“The profession of authorizing has developed in many different ways over the last 20 plus years. The QPP is incredibly important as it seeks to link practices to outcomes and identify those practices that seem to result in high-quality educational opportunities for all students. While the project has not yet yielded a causal relationship between authorizer practices and outcomes, there are enough successful correlates to draw conclusions that there are indeed best practices and policies that, if applied, result in excellent opportunities for all students.”
—Carol A. Swann, Coordinator of Charter Schools, Metropolitan Nashville Public Schools
What is this case study about?
This case study takes a close look at how and why the Metropolitan Nashville Public Schools (MNPS) does its authorizing work, providing big-picture oversight to charter schools in Nashville. It is one of five case studies at the heart of NACSA’s groundbreaking Quality Practice Project, which explores the authorizer practices associated with high-quality charter school portfolios.
The Metropolitan Nashville Public Schools (MNPS) is one of the top charter school authorizers in the country, based on an 11-point evaluation of school portfolio and authorizer performance outcomes. Some facts of note about MNPS:
- When the Office of Charter Schools formed, MNPS was the authorizer of three existing and two soon-to-be-open charter schools. By the time NACSA chose it to study, MNPS was authorizer to 29 operating schools, and had closed four poor-performing schools.
- They have strongly encouraged those schools that serve students well to replicate, and as a result have several CMOs with as many as five schools in their network.
- The majority of Nashville charter schools demonstrated high academic growth across both Reading and Math with very few charter schools in the “Low” or “Very Low” academic growth categories of NACSA’s analysis.
Leadership, Commitment, Judgment at MNPS
Leadership: After Charter Office leaders chose to partner with NACSA on a Formative Authorizer Evaluation, staff participated in NACSA’s federally-funded work to study and develop exemplary policies and procedures relating to performance management, replication, and closure. Those rigorous authorizing policies and procedures shaped this strong charter sector. The Office’s leadership sees themselves as a catalyst for change—including within the district. Collaborative but impatient, the Office feels a direct responsibility toward students that is its touchstone in relation to both the district and the schools it oversees.
Commitment: Since the inception of the Charter Office in 2009 to the time of our study, MNPS has been solely focused on providing students with more access to high-quality educational opportunities. At the time of our research, the office was an integral part of the district, and staff made recommendations directly to the board. Many of the authorizer’s policies have been adopted statewide, and they are proud of their strong relationship with the state department of education. The district’s last two strategic plans, MNPS Achieves (2009-13) and Education 2018: Excellence for Every Student (2013-18), have had a significant focus on transforming district operations and positioned charter schools as a district priority.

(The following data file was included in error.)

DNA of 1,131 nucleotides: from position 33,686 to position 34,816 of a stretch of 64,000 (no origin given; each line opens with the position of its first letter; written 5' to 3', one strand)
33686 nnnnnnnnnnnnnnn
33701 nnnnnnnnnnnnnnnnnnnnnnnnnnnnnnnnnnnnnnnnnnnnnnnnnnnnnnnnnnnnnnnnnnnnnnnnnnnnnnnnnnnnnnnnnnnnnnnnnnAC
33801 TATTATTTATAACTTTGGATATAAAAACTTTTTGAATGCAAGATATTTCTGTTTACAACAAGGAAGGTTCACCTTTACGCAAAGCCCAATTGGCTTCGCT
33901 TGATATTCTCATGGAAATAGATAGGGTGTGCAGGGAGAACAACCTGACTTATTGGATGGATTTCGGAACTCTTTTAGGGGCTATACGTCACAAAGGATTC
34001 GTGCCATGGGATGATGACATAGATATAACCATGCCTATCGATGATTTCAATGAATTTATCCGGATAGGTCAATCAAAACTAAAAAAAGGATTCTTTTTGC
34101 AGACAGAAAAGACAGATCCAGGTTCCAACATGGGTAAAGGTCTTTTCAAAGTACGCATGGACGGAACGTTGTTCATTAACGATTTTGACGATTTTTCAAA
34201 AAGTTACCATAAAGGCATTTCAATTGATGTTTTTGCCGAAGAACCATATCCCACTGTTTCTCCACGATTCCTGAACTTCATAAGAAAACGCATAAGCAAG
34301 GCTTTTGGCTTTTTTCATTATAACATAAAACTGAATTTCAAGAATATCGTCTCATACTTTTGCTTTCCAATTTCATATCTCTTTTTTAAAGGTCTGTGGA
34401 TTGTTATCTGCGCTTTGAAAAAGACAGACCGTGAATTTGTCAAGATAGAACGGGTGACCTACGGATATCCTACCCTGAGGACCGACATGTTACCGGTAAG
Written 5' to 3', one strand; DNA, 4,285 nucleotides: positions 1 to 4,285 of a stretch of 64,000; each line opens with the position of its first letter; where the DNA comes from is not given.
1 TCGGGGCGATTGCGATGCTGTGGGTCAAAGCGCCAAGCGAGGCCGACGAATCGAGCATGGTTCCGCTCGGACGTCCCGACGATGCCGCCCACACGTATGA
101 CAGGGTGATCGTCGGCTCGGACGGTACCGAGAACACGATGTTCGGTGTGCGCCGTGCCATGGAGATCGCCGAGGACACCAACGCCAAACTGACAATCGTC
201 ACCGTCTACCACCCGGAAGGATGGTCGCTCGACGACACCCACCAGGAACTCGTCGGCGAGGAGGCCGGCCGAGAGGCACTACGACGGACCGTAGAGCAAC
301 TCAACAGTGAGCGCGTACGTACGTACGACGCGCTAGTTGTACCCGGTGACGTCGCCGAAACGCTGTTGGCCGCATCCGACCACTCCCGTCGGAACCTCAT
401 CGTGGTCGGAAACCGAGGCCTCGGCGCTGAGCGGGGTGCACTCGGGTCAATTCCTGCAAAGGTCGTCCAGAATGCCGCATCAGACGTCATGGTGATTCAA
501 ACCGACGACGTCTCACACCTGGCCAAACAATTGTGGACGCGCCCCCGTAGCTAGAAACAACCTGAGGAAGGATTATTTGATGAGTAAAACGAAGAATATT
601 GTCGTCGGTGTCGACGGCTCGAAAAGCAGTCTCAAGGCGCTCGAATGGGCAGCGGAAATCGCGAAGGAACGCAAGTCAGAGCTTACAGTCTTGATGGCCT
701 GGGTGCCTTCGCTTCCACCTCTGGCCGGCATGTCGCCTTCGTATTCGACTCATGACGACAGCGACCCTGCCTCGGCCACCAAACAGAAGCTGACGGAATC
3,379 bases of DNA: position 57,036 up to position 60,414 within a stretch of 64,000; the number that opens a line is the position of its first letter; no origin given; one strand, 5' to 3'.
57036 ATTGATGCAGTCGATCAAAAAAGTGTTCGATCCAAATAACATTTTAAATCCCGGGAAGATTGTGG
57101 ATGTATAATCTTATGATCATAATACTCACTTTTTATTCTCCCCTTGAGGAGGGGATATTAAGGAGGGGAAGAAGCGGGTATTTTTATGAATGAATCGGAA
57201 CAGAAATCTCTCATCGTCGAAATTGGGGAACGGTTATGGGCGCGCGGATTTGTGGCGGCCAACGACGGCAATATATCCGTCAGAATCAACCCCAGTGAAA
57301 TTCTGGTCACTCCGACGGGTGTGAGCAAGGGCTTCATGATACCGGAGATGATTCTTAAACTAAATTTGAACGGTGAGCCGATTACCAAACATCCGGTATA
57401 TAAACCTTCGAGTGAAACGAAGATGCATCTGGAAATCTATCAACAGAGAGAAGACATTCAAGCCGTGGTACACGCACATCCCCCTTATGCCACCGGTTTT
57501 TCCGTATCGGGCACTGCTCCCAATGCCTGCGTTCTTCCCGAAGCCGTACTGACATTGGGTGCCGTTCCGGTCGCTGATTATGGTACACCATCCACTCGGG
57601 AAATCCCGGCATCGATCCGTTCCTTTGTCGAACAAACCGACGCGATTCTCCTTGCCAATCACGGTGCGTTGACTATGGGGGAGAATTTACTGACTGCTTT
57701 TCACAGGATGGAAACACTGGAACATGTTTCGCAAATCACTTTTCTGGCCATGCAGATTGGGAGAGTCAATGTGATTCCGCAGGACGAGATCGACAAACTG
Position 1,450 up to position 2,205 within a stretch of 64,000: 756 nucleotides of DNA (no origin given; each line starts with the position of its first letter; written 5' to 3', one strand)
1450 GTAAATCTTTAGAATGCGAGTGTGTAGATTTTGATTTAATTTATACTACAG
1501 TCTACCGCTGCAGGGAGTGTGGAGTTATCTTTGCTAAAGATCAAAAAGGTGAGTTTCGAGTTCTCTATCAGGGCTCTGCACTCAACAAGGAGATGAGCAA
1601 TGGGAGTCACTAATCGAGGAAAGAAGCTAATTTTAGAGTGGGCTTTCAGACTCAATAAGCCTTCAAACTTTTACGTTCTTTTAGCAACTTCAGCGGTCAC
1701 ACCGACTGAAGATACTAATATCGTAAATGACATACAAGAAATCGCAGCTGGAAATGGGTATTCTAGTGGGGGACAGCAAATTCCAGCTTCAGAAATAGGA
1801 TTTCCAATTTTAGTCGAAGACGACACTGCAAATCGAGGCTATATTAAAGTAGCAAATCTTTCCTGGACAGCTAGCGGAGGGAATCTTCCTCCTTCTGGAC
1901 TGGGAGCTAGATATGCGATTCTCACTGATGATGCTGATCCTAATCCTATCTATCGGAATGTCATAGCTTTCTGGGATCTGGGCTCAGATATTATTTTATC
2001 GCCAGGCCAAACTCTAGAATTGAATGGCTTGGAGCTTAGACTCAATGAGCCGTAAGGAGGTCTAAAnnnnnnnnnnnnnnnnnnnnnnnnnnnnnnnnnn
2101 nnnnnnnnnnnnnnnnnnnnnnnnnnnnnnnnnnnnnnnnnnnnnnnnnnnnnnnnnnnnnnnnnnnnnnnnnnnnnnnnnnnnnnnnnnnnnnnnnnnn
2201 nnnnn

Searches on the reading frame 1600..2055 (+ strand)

Judgment: The Office has created a successful, well-vetted application process that is key to the quality of their portfolio. With respect to oversight decisions, there are processes on the books for probation, but the actual decision to refer something to the Board is discretionary, relying heavily on the Director’s professional judgment as to whether a particular infraction merits a frank conversation or raising the issue to the level of Board attention. The Office of Charter Schools advocates for charter schools within the district, helping them navigate intra-district issues and ensuring that schools receive the resources and support they are entitled to. In a similar situation, some authorizers might dictate prescriptive mandates infringing on a school’s autonomy, or not help schools navigate the complex and at times contentious relationships with district staff who hold unfavorable opinions of charter schools. Not so Nashville’s charter office, which serves as an important bridge between schools and other district offices.
Who does this impact?
Nashville sees the raising of expectations and increasing quality opportunities as contagious. The district is significantly increasing outreach to and inclusion of its charter schools, creating partnerships to benefit students district-wide. Two examples: Newcomer Academies, a district initiative to serve the district’s high population of students whose first language is not English, are housed in charter schools; and one of the authorizer’s charter partners opened its summer coding academy to all interested district students. The authorizer intends to expand these partnerships: they think a school’s governance model is of no consequence if that school is instrumental in facilitating high student achievement.
Nashville believes that strong oversight, closing poorly performing schools, and encouraging replication of excellent ones, go together to create a robust charter sector. If any of those pieces are missing, the result is likely schools that do not move the needle for students academically, who are operationally deficient, and who are fiscally unsound. Those schools undermine public confidence in charter schools, and public education as a whole, not to mention the damage done to students.
Where can I learn more?
Read more about Nashville’s practices in the full case study, available via PDF below.